Armistice Day: How many veterans are there in St Helens?

The Office for National Statistics is planning to collect more comprehensive information about veterans in the 2021 census
The Office for National Statistics is planning to collect more comprehensive information about veterans in the 2021 census

Since the 2019 Poppy Appeal launched on October 24, a veritable army of Royal British Legion volunteers have been busy collecting donations in train stations, schools and shops in every corner of the UK.


The appeal will end on November 11, otherwise known as Armistice Day, with Remembrance Sunday set to be marked the day before.

Money raised from donations and poppy sales goes towards providing support to serving and ex-serving members of the British Armed Forces, as well as their families and dependents.

But how many veterans — and potential benefactors of the appeal — are there in St Helens?

The Government does not keep a comprehensive record of all armed-forces veterans living across the UK, so it is difficult to arrive at an exact estimate.

However, the Ministry of Defence does publish a variety of statistics which give an insight into the veteran population in the area.

Veterans under 65

According to the 2011 census, St Helens is home to an estimated 2,780 working-age veterans — those aged between 16 and 64.

That's around 2% of the overall population , higher than the England and Wales average .

Of these, 94% were men and 6% women.

The Office for National Statistics is planning to collect more comprehensive information about veterans in the 2021 census.

This is intended to help the Government, councils and NHS services plan support for veterans and their families, in areas such as health, housing and employment.

Pensions and Disability Compensation

A total of 1,497 people in St Helens have received some kind of armed forces pension or compensation for injuries caused by service in the armed forces, according to MoD statistics covering to March.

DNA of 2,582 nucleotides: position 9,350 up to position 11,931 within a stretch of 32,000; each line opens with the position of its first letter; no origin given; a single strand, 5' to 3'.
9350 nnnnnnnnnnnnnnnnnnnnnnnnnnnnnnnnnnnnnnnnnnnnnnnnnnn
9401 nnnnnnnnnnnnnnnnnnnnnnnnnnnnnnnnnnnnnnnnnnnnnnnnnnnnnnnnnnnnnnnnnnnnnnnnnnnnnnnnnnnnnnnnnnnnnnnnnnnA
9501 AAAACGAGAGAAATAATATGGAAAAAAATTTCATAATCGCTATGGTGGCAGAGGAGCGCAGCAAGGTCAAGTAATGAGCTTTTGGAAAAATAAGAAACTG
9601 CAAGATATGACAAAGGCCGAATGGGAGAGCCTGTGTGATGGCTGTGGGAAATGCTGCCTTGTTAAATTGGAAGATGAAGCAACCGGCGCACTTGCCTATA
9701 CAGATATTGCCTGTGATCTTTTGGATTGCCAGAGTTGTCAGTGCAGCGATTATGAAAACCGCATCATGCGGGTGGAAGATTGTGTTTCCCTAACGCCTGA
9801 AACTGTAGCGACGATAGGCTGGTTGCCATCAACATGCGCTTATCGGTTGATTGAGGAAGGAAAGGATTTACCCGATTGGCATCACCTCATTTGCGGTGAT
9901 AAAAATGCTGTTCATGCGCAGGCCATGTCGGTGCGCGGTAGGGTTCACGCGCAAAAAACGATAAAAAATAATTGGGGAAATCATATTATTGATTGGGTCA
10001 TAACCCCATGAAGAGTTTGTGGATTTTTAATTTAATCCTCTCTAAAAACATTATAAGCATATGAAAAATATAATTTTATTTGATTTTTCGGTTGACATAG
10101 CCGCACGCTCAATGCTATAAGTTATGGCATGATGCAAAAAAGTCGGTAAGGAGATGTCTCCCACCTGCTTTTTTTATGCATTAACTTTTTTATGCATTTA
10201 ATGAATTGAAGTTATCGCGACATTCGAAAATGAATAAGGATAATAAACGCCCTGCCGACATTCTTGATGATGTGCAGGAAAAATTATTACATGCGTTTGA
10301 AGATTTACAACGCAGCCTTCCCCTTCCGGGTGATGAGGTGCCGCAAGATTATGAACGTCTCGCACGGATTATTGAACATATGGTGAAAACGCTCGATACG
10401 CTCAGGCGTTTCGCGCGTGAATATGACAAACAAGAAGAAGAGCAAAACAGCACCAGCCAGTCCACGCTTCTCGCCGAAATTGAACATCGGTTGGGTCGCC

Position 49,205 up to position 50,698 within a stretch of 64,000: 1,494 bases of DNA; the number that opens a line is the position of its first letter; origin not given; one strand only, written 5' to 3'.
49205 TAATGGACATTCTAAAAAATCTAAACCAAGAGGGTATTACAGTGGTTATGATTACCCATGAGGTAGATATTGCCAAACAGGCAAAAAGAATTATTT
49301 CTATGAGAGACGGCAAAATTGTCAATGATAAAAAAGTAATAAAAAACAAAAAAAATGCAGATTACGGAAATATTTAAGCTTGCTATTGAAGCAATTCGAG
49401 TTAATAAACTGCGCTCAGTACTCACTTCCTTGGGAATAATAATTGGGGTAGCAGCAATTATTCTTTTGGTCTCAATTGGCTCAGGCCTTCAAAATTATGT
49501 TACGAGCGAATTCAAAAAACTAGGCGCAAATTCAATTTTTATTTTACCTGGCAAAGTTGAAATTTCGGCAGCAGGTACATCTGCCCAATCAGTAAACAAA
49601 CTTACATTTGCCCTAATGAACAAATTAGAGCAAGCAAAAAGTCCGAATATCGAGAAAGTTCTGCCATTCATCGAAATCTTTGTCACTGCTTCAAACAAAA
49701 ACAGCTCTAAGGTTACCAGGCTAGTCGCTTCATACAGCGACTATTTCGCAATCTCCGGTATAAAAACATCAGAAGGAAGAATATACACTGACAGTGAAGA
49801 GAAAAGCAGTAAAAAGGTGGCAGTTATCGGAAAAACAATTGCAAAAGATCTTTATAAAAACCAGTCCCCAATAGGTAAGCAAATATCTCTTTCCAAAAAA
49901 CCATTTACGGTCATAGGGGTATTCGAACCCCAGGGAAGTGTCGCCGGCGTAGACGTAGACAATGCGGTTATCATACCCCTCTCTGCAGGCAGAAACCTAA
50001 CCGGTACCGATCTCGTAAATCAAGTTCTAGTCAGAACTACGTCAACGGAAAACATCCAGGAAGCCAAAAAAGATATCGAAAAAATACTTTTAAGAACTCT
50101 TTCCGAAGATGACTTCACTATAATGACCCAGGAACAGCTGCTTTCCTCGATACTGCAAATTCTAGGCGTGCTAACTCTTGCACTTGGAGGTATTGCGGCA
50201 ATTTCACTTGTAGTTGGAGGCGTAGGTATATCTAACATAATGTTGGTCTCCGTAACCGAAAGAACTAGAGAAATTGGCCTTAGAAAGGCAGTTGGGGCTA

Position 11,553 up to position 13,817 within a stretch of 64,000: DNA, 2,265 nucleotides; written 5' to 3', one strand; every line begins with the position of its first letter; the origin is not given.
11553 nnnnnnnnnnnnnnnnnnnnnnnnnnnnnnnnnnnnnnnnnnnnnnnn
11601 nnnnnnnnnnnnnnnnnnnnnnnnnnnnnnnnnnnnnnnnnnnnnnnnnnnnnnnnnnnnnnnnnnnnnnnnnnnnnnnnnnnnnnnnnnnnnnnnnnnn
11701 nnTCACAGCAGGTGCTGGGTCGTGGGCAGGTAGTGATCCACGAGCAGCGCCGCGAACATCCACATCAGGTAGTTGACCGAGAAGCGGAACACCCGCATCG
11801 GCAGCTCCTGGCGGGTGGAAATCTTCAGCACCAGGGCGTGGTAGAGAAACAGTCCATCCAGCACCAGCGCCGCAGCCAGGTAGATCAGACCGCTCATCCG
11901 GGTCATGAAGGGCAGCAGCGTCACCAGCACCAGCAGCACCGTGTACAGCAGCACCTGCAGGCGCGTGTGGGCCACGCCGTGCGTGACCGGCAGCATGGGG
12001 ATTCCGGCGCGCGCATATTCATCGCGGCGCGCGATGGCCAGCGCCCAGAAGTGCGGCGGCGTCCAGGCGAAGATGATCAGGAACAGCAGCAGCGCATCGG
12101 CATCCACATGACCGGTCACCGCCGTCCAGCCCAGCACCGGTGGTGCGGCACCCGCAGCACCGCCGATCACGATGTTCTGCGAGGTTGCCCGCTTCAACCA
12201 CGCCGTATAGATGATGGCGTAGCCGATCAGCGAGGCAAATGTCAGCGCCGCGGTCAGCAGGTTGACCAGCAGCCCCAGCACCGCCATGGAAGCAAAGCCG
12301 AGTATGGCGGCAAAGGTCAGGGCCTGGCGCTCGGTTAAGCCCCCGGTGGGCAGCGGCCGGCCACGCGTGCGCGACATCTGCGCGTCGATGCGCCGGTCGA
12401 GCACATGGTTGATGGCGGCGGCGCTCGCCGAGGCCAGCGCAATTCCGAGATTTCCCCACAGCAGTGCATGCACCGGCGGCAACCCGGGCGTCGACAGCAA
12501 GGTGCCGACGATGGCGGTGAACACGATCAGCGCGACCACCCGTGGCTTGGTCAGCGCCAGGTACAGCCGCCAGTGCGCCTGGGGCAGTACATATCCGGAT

Of these, 1,383 are veterans, with the remainder made up of family members or personnel who are still in active service.

War Pension Scheme

The War Pension scheme was a compensation programme for armed forces personnel who were killed or suffered injuries or ill health as a result of service, from the start of the First World War up to April 2005.

It consists of a weekly or monthly pension, or lump sum.

In St Helens, at least 606 veterans had received compensation or a pension under the scheme as of the end of March, according to the latest figures, as have 69 widows and widowers.

Armed Forces Compensation Scheme

The Armed Forces Compensation Scheme replaced the WPS in 2005.

To date, 62 veterans and 43 serving personnel in St Helens have received compensation under it.

This consists of a lump sum, with an additional ongoing payment for more serious cases.

Dependents who have received compensation because of the death of a veteran are not included in the figures.

Armed Forces Pension Scheme

Members of the armed forces who have served for at least two years are entitled to a pension once they reach retirement age.

In St Helens, 879 people currently claim a military pension.

Characteristics of veterans

Around one in eight working-age veterans in England and Wales say their day-to-day activities are limited because of a disability, according to the 2011 census.

In St Helens, 250 veterans (9%) said their activities were limited a lot, and 265 (10%) said they were limited a little.

Overall, 210 veterans aged under 65 (8%) said they could not work because of a disability.And While the majority of veterans are homeowners, figures published by the Ministry of Housing, Communities, and Local Government show that two veterans needed support from the council between January and March this year because they were homeless or were going to become homeless within 56 days.

A spokeswoman for the Royal British Legion said life in the armed forces brings "unique challenges" both during and after service.

She said: "We offer support in a number of ways including providing crisis grants, researching the changing impact of blast injuries on the body, lobbying the government on key issues, specialist dementia care, sport and art-based recovery programmes, and advising on benefits and money problems.

"We are here 365 days for any member of the Armed Forces community that may need our help and support.”